Degraded coral reefs in Florida and the U.S. Virgin Islands will be the recipients of up to 10,000 cultured staghorn (Acropora cervicornis) and elkhorn corals (Acropora palmata) thanks to a project managed by The Nature Conservancy and administered by the National Oceanic and Atmospheric Administration (NOAA). “These two species of coral are the most important to the reef system – they are the girders and I-beams of reefs that provide critical fish habitat,” said James Byrne, marine biologist for The Nature Conservancy, which is overseeing the project.
Scientists began growing staghorn and elkhorn corals in 2009 with the goal of growing 12,000 coral colonies. More than 30,000 colonies were grown, with corals ranging in size from tennis balls to soccer balls. All 10,000 corals are slated to be transplanted before the end of 2012. Coral experts are hoping that these corals will thrive in their future locations, which have been chosen to enhance their chance of reproduction and genetic diversity. The two corals, listed as threatened under the Endangered Species Act in 2006, have suffered due to hurricanes, disease and coral bleaching.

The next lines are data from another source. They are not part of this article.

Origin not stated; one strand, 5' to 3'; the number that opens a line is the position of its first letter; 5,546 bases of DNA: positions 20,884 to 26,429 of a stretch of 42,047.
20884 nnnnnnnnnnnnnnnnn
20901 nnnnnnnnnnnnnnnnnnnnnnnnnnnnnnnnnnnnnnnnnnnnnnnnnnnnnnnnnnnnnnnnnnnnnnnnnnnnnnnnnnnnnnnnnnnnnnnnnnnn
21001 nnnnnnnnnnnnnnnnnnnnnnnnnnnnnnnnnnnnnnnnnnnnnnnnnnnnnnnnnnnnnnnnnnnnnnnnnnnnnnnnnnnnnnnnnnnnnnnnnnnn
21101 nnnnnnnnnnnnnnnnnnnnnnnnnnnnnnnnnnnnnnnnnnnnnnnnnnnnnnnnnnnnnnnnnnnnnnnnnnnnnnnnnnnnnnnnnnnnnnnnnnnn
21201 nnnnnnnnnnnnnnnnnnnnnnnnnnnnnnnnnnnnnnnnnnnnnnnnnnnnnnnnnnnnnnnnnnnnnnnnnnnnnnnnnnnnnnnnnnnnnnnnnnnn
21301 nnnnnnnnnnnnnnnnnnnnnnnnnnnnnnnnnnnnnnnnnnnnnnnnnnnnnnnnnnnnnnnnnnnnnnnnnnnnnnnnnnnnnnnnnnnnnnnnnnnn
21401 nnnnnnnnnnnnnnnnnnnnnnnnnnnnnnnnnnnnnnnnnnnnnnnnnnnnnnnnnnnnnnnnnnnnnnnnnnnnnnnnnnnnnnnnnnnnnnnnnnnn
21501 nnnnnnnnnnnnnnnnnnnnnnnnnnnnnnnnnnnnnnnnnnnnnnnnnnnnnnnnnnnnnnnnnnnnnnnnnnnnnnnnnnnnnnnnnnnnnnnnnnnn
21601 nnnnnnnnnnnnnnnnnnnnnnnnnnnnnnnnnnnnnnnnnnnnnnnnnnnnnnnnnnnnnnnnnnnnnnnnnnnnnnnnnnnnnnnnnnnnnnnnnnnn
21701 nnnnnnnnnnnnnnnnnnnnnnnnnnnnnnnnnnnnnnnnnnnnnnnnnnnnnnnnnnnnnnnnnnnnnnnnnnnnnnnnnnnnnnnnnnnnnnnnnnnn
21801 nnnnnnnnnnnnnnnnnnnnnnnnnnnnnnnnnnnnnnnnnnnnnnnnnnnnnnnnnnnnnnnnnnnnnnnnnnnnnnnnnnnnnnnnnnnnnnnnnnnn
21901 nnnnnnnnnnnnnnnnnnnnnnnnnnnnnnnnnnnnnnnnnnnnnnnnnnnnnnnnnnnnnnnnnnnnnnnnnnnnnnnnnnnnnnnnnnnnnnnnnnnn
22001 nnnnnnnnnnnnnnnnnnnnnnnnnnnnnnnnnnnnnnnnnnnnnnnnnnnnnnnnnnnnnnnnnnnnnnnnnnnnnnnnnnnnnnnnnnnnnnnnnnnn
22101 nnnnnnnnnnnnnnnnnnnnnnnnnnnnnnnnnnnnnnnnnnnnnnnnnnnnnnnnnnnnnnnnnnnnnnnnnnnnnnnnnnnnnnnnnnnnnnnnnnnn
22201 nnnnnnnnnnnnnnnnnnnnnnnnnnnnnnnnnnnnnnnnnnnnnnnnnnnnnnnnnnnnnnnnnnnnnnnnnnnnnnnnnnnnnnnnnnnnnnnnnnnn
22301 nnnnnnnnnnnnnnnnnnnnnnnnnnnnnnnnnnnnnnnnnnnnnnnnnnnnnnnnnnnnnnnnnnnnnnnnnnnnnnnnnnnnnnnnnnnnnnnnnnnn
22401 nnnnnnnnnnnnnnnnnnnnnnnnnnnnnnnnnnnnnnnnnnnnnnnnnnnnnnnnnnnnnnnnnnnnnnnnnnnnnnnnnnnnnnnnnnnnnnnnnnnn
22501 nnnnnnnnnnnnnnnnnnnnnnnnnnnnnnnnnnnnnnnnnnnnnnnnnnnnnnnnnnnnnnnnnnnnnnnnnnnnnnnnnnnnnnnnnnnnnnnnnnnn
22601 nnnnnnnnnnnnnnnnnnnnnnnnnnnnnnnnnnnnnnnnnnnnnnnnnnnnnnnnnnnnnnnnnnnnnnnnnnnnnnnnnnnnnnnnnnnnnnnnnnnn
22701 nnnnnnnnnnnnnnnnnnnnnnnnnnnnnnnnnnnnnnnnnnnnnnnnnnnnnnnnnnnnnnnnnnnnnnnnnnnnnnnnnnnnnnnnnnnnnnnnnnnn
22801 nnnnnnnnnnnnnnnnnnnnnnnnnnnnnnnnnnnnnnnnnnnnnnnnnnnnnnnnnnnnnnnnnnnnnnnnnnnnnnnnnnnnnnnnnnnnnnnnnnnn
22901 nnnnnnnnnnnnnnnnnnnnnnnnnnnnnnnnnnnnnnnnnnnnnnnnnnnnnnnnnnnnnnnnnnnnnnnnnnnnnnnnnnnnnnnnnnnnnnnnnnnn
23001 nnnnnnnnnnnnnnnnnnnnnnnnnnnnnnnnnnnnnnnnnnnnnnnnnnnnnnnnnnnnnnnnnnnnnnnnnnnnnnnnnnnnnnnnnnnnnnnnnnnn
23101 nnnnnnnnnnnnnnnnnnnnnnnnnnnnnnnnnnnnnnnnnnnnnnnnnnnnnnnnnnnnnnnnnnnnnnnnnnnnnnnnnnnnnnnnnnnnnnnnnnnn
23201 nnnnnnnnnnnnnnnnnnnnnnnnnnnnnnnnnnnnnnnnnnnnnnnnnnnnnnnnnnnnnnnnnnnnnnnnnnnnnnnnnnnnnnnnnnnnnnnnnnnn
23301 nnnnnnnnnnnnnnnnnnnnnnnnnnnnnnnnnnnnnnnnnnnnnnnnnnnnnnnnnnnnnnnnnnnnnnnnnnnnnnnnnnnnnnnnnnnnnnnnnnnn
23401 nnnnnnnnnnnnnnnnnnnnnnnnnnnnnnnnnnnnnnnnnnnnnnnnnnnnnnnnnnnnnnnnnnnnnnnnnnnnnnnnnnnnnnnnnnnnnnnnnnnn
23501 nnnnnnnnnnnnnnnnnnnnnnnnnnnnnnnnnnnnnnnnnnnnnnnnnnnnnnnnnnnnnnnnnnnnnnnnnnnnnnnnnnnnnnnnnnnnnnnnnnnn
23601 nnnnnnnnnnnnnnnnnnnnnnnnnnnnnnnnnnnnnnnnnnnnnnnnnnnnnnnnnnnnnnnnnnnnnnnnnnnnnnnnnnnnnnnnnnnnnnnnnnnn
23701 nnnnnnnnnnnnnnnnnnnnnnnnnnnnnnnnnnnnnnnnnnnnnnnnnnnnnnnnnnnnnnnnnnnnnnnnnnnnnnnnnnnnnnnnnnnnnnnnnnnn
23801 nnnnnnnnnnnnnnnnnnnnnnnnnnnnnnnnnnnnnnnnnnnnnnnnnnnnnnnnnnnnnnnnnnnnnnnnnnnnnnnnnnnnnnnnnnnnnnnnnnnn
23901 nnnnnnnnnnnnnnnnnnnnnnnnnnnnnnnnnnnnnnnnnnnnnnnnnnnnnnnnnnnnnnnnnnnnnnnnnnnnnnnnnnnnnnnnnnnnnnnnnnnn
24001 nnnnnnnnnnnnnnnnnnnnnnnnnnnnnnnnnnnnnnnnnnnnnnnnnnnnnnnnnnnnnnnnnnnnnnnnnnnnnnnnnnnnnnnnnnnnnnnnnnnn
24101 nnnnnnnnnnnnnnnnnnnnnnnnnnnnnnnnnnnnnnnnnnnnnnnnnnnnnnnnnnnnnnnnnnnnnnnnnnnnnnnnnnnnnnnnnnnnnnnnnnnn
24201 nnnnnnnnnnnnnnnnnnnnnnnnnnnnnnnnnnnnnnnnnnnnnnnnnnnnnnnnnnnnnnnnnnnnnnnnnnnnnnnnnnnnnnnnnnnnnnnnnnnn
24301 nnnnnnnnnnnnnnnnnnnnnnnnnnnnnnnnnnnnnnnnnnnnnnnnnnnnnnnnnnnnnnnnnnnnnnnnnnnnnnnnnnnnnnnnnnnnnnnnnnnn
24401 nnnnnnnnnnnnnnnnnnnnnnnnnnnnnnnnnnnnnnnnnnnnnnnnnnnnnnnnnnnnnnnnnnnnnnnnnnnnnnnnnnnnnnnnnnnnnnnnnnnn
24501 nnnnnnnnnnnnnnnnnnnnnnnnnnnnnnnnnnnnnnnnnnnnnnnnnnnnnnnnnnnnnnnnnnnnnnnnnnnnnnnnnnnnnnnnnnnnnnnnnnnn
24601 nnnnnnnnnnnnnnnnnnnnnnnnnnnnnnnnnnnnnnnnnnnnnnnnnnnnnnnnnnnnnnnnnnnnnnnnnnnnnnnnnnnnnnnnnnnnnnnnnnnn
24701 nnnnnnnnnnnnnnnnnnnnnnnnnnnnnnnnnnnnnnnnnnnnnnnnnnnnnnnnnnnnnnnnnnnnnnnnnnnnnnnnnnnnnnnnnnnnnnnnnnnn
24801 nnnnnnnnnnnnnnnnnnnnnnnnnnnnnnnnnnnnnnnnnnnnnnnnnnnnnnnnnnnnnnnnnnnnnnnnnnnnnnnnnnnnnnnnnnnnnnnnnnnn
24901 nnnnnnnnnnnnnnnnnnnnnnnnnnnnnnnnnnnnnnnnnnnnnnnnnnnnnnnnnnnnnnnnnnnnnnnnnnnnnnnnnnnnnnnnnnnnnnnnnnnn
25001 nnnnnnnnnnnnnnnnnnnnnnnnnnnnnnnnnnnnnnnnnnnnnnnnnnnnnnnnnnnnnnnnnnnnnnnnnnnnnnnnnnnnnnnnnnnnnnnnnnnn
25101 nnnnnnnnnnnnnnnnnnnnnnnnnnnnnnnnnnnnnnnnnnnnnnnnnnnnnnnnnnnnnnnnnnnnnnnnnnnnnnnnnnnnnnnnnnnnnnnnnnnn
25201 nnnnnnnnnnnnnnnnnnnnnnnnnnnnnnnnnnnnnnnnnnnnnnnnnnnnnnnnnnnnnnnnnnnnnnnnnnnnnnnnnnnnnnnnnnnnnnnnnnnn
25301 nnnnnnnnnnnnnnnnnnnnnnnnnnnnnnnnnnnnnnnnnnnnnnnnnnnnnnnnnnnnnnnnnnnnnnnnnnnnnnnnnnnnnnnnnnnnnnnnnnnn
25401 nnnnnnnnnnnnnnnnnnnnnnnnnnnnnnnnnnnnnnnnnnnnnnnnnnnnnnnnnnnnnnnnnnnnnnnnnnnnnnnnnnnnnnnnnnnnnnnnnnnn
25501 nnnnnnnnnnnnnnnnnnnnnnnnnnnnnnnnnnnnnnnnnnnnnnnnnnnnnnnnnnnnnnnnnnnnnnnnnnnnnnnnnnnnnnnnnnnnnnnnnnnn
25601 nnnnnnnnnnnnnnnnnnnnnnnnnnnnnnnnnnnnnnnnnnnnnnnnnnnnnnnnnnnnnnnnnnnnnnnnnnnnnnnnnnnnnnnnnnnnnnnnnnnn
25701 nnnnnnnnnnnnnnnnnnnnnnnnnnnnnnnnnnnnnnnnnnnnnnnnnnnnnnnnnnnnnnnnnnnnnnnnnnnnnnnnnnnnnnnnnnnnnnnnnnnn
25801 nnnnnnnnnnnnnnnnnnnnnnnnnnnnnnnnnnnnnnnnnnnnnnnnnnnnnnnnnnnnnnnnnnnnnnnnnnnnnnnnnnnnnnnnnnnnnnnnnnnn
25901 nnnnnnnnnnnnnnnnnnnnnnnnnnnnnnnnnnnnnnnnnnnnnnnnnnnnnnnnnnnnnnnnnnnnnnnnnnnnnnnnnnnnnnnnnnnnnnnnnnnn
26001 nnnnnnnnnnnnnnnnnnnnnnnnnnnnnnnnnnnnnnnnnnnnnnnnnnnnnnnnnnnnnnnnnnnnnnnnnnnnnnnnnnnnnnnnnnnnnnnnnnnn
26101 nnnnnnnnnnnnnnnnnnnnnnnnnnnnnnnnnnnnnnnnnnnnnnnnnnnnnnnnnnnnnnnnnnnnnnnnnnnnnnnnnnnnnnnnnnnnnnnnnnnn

The project, the largest coral restoration of its kind in the United States, is one of 50 NOAA projects that received funding from the American Recovery and Reinvestment Act of 2009. The project is a partnership with NOAA, Mote Marine Laboratory, Nova Southeastern University, University of Miami RSMAS, the Coral Restoration Foundation and Florida Fish and Wildlife Conservation Commission.
“Millions of people depend on these reefs for food, coastal protection and income from tourism,” said Samuel Rauch, NOAA’s assistant administrator for fisheries. “Restoring them is not only an environmental imperative, it’s a public priority.”